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October 27, 2021

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In Las Vegas, Cruz touts his support for Israel and ability to defeat Clinton


John Locher / Associated Press

Republican presidential candidate Sen. Ted Cruz, R-Texas, speaks Saturday at the Republican Jewish Coalition spring leadership meeting in Las Vegas.

U.S. Sen. Ted Cruz touted his electability against Democratic front-runner Hillary Clinton and support for Israel during an hourlong speech to some of the Republican Party's wealthiest Jewish donors in Las Vegas.

Cruz also cited his strong stance against illegal immigration, earning frequent applause and multiple standing ovations from the crowd of about 500 members of the Republican Jewish Coalition.

"America and Israel were created as havens and beacons of hope," Cruz said, "for people to flee to and live according to their dreams, according to their faith and according to their hopes."

Cruz said his support among voters ages 18-30 is the main reason he is a tougher opponent for Clinton than Republican front-runner Donald Trump. While Barack Obama won the young demographic about 70 percent to 30 percent in the 2008 and 2012 elections, Cruz cited a Marquette University poll that placed him 14 points ahead of Clinton among Wisconsin voters ages 18-30. A Republican president hasn’t carried Wisconsin since 1984.

He also cited Ohio, where he trails Clinton statewide by 2 percent among all voters, he said.

"A Trump nomination would hand the election to Hillary Clinton," Cruz said.

Cruz, who swept Colorado's 34 delegates Saturday, drew a mixed reaction from many in the fiscally conservative but socially moderate audience when he said he'd propose "building a wall” at the Mexico border and "tripling border security."

"We have been and will remain a country that celebrates immigrants, but for those who come legally," he said to some applause and mixed chatter.

Cruz also vowed to repeal “every word” of the Affordable Care Act, abolish the Internal Revenue Service and cut other federal agencies, all of which drew cheers.

“This election is about unleashing the roaring machine that is the American free-enterprise system,” Cruz said.

The only boos of the night came when Cruz mentioned Trump’s proposal to remain neutral on Israeli-Palestinian relations. Cruz said that if he were president, America would stand “unapologetically” with Israel,” and added he’d move the American embassy from Tel Aviv to Jerusalem.

He questioned Trump’s neutrality on the issue and said he's uneducated on foreign affairs.

“If you can’t tell the difference between our allies and radical Islamic terrorists that want to kill us, that raises some questions about your qualifications to be president,” he said.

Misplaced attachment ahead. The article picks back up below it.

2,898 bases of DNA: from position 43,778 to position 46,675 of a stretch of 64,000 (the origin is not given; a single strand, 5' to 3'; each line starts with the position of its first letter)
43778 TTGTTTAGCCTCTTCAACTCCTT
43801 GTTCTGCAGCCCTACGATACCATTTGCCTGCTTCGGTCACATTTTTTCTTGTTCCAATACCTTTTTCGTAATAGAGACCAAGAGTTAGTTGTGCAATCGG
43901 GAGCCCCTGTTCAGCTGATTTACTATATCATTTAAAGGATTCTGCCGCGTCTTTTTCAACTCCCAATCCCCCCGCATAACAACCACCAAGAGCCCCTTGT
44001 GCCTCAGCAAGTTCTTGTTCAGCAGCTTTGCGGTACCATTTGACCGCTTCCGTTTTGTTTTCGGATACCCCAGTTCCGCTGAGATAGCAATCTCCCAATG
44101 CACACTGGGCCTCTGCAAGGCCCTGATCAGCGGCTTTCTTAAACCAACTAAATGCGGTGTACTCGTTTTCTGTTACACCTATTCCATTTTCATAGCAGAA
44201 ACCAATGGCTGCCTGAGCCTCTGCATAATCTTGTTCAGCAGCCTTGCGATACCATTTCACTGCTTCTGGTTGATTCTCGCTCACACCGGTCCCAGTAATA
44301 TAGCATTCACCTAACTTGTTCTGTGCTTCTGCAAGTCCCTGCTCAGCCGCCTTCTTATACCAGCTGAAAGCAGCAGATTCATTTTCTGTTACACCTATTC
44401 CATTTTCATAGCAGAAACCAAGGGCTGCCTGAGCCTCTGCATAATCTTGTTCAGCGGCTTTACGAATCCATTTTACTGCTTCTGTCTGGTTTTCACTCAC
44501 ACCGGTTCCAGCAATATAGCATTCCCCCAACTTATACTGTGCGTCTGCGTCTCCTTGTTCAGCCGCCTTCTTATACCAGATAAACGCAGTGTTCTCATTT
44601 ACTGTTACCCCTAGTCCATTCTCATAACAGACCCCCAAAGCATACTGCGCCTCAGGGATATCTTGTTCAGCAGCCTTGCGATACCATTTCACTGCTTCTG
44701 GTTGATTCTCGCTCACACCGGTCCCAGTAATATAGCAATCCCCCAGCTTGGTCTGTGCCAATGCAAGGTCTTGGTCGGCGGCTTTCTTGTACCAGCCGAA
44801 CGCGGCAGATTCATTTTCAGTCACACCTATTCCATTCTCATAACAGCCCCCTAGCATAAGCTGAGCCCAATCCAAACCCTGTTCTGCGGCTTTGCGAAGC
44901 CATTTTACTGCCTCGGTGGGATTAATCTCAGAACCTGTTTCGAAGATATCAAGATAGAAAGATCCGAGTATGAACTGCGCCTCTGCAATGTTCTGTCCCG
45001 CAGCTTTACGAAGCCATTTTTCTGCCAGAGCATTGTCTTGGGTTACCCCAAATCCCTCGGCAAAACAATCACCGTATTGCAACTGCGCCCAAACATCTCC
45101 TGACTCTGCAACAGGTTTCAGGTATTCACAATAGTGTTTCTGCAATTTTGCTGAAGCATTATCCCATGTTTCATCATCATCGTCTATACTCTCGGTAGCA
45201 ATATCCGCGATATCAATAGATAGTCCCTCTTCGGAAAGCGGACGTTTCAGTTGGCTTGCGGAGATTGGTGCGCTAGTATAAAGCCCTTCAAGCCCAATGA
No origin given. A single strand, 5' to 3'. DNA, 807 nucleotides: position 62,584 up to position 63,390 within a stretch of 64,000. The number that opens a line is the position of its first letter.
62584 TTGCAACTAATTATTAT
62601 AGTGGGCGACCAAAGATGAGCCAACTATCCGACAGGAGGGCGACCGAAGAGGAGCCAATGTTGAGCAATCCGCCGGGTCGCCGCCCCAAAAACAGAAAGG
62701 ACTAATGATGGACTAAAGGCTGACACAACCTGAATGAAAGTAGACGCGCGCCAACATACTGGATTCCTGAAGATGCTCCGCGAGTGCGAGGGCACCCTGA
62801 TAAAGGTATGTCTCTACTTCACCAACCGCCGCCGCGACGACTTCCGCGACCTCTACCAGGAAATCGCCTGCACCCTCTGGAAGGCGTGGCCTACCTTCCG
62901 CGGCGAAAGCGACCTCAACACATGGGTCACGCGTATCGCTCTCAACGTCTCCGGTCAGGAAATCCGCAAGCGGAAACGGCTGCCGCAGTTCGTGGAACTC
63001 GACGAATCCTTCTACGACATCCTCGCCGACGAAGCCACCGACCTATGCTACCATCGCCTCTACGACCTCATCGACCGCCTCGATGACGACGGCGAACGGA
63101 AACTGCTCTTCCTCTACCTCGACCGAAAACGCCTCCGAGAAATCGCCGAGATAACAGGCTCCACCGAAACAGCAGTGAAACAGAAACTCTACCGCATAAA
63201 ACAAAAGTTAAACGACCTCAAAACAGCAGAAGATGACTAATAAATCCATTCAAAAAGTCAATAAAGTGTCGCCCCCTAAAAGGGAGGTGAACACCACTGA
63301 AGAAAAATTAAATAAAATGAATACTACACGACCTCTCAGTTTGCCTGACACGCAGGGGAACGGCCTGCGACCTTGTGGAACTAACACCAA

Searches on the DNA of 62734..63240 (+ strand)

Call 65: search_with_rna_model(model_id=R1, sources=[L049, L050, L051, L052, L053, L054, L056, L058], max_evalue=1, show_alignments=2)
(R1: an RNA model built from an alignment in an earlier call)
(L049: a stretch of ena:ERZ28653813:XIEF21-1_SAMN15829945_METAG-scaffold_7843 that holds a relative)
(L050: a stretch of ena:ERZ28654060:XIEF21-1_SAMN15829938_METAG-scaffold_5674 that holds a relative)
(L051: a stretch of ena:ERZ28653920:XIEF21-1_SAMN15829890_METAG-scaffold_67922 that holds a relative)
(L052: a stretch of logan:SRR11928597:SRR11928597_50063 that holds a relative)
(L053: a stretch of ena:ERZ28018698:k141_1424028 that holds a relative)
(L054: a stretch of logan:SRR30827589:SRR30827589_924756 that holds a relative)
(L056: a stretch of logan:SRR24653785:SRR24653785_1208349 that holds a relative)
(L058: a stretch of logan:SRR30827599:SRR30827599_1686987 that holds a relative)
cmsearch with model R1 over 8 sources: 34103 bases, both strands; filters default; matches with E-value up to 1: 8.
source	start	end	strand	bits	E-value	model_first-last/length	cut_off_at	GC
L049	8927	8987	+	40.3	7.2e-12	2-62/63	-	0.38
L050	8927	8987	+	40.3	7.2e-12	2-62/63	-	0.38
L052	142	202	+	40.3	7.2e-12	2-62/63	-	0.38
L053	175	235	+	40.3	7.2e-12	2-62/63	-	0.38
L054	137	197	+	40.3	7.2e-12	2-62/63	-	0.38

Anna Hershey, a previously undecided Republican Jewish Coalition voter from La Jolla, Calif., said Cruz's "initiative to address social issues" in Saturday's speech won her vote.

"He doesn't share the same sentiment as a lot of people in this room," Hershey said. "But he had the guts to address that, and I appreciate the views we have in common."

Another attendee, Irma Fralic, from Glendale, Pa., applauded the senator for being the first presidential candidate to ever speak at the program. She said Cruz's presence alone was enough to win her vote. Trump and fellow GOP presidential candidate John Kasich declined invitations to speak at the event.

"Jews are for Cruz," Fralic said. "He's a very smart man."

The coalition is funded by Sheldon Adelson and was staged at the billionaire’s Venetian resort. Adelson did not attend Saturday's event due to a family commitment, a coalition spokesman said.

Adelson, chairman and CEO of Las Vegas Sands who also owns the Las Vegas Review-Journal and Israel Hayom, the largest newspaper by circulation in Israel, spent between $90 million and $150 million supporting Republican candidates through super PACs in the 2012 election, according to estimates from The Washington Post and Huffington Post.

A coalition spokesman said the event was an opportunity for Cruz to win political support as well as donations, and not just from Adelson.

“We’re always proud to welcome presidential candidates among the most active and influential donors and activists in the Republican Party,” the spokesman, Mark McNulty, said Friday.

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